On Aug. 3 and 4, St. Peter Catholic Church, under the guidance of Father Joseph Levine, above, will have the honor of a visit by Our Lady of Fatima, represented by her International Pilgrim Virgin Statue. It is a very special privilege because this year we celebrate the hundredth anniversary of the apparitions of Our Lady of Fatima. Chronicle photo/file
On May 13, 1917, the Virgin Mary, the Mother of Jesus Christ, appeared to three shepherd children from a poor family in the poor parish of Fatima in rural Portugal. The children were Lucia dos Santos and her two cousins, Francisco Marto and Jacinta Marto.
The Virgin appeared standing on a small holm oak in a field called the Cova D’Iria. She was bathed in a radiant light, brighter than the sun, rather like the Lord in his Transfiguration. She did not yet identify herself as the Virgin Mary, but said that she came from heaven, asked the children to come for six months in succession on the 13th of the month.
She promised the children that they would go to heaven and asked them to offer themselves to God and bear all the sufferings he sent them, as an act of reparation for sins and for the conversion of sinners.
The children answered that they were willing to do so. She then opened her hands, communicating to them a light so intense that it penetrated their hearts and the inmost depths of their souls, making them to see themselves in God. Finally, she asked them to pray the rosary every day to obtain peace in the world and the end of the war.
On June 13, the Virgin repeated her requests and revealed to the children her Immaculate Heart encircled by thorns, which represented the sins of humanity.
The apparition of July 13 was perhaps the most dramatic, apart from the final vision. Once again she renewed her requests. Lucia asked her to perform a miracle that everyone might believe and the Virgin promised to do so in October. Then she gave to the children the famous three secrets of Fatima, which included a vision of hell and prophecies regarding the spread of the ‘errors of Russia’.
On August 13 the children had been kidnapped and imprisoned by the mayor of the municipality of Vila Nova de Ourem, but the Virgin appeared to them in a different place on August 15. She continued to urge them to pray and make sacrifices for sinners. She said, “Many souls go to hell, because there are none to sacrifice themselves and to pray for them.”
On October 13 she told the children, “I want to tell you that a chapel is to be built here in my honor. I am the Lady of the Rosary. Continue always to pray the Rosary every day. The war is going to end, and the soldiers will come home soon.” She concluded, looking very sad, “Do not offend the Lord our God any longer, because He is already deeply offended.”
There followed the miracle of the sun, one of the greatest recorded miracles in history. Before describing the miracle a bit of background is necessary.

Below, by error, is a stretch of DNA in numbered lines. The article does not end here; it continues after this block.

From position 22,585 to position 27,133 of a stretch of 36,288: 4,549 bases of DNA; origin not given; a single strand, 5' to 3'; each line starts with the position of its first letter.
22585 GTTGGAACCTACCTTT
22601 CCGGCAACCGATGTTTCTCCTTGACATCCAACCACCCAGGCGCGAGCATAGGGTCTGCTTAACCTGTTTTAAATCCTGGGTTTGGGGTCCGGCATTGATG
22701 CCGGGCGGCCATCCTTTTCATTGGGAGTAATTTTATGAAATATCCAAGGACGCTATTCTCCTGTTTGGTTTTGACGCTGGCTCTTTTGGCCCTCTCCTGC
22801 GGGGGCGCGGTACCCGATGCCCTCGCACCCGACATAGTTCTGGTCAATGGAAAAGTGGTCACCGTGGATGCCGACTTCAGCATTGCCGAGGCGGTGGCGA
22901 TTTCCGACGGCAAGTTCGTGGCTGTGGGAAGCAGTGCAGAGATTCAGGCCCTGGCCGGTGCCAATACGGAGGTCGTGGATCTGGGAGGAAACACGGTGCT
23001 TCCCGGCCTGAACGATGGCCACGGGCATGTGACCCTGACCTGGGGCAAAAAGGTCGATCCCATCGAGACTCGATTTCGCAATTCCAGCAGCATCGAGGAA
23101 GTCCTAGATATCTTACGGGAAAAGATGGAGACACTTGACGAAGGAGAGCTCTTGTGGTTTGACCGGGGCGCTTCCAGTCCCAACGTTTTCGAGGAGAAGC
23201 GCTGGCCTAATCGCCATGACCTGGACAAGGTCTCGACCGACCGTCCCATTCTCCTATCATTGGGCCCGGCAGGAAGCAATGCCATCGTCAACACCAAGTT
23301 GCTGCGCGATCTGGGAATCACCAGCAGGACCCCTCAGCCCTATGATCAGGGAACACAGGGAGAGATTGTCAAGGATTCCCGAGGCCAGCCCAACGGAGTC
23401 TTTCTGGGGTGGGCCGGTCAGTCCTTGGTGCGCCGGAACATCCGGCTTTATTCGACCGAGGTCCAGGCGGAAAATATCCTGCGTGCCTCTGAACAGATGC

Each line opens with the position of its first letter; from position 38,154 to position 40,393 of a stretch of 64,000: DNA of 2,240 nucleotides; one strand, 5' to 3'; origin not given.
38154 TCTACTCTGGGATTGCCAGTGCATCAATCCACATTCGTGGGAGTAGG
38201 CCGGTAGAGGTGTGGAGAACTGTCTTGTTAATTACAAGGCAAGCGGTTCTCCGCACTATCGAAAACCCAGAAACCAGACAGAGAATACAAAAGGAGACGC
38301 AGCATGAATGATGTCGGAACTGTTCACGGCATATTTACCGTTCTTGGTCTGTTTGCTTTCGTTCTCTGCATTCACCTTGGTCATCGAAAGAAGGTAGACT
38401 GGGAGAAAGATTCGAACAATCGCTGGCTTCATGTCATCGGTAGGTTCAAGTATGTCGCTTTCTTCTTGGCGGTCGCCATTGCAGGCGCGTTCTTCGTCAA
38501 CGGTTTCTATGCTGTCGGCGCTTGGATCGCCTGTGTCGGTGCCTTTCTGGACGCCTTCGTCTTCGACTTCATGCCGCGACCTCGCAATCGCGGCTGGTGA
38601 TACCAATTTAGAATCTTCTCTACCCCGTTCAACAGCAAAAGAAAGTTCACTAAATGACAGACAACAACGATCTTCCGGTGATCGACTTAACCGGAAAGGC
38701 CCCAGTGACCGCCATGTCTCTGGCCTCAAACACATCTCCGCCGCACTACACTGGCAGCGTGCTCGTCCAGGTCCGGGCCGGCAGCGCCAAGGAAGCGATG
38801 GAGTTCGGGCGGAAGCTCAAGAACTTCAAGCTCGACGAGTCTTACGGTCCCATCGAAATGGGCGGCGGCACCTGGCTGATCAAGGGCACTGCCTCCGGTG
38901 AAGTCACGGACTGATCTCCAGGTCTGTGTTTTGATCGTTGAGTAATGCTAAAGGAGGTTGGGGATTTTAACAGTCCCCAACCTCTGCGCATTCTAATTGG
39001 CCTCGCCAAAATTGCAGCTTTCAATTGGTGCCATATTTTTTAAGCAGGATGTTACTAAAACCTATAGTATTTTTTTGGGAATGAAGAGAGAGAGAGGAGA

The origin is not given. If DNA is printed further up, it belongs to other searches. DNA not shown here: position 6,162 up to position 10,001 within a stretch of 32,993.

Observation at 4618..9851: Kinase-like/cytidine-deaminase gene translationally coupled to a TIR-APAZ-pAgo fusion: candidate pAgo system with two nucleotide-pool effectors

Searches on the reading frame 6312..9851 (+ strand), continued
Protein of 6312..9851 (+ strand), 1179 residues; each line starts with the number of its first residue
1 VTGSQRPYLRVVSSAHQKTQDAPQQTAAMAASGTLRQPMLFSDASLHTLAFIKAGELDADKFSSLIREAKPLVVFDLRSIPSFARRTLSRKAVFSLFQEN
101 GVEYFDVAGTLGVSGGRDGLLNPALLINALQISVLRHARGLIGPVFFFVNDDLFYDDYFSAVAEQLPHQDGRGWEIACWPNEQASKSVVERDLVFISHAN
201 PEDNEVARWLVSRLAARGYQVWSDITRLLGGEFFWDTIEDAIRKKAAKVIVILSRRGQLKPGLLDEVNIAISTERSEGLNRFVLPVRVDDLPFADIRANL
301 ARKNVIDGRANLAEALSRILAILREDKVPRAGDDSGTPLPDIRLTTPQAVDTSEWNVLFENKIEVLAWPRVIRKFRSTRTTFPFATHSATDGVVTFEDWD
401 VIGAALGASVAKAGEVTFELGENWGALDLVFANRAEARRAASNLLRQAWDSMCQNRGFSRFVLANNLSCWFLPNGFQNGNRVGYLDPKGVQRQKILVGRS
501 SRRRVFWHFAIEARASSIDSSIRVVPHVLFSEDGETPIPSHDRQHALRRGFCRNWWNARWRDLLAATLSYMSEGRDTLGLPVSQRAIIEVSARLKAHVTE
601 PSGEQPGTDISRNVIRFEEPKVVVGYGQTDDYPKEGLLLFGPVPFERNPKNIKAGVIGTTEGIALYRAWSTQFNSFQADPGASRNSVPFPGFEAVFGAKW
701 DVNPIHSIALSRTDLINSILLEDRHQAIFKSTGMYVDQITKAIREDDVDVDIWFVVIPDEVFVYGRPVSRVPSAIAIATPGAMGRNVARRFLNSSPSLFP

The apparitions had become known immediately because Jacinta could not contain her excitement and told her parents. From there word spread throughout the country. Thousands of people began coming to the Cova D’Iria to be present during the apparitions on the 13th of each month, though only the children saw Our Lady.
In 1917, however, Portugal labored beneath an atheistic government that was persecuting the Church. As a result, the reaction of the civil authorities was hostile, skeptical, and mocking. For their part, Church authorities maintained a distant reserve.
As a result of all this, when Oct. 13 arrived, a crowd of about 70,000 believers and skeptics alike were on hand to witness the events of the day. The skeptics were looking forward to seeing the supposed hoax exposed. The believers were anticipating the promised miracle. The weather was miserable, as it had been raining continually until midday, when the Virgin was accustomed to appear.
At the conclusion of the apparition, the Virgin, bathed in the light of God, opened her hands so that as she returned to heaven, the light from her hands projected onto the sun itself. As by an interior impulse Lucia called to the people to look at the sun.
The people looked to the sun and, as confirmed by the account in the secular, anti-Catholic, Lisbon newspaper “O Seculo”: “Before the astonished eyes of the crowd … eagerly searching the sky, the sun trembled, made sudden incredible movements outside all cosmic laws — the sun ‘danced’ according to the typical expression of the people.” Indeed the sun began to change colors, whirl about it its place, and then it appeared to move towards the earth as though it were going to burn it with its rays.
The ‘dance’ of the sun at Fatima was not witnessed just by those present, but was seen more than 10 miles away. Afterwards, the crowd, which had been standing all morning in the rain, found that they were dry.
For more information about the visit of the Pilgrim Virgin Statue, visit the Facebook page 'St. Peter Catholic Church, The Dalles.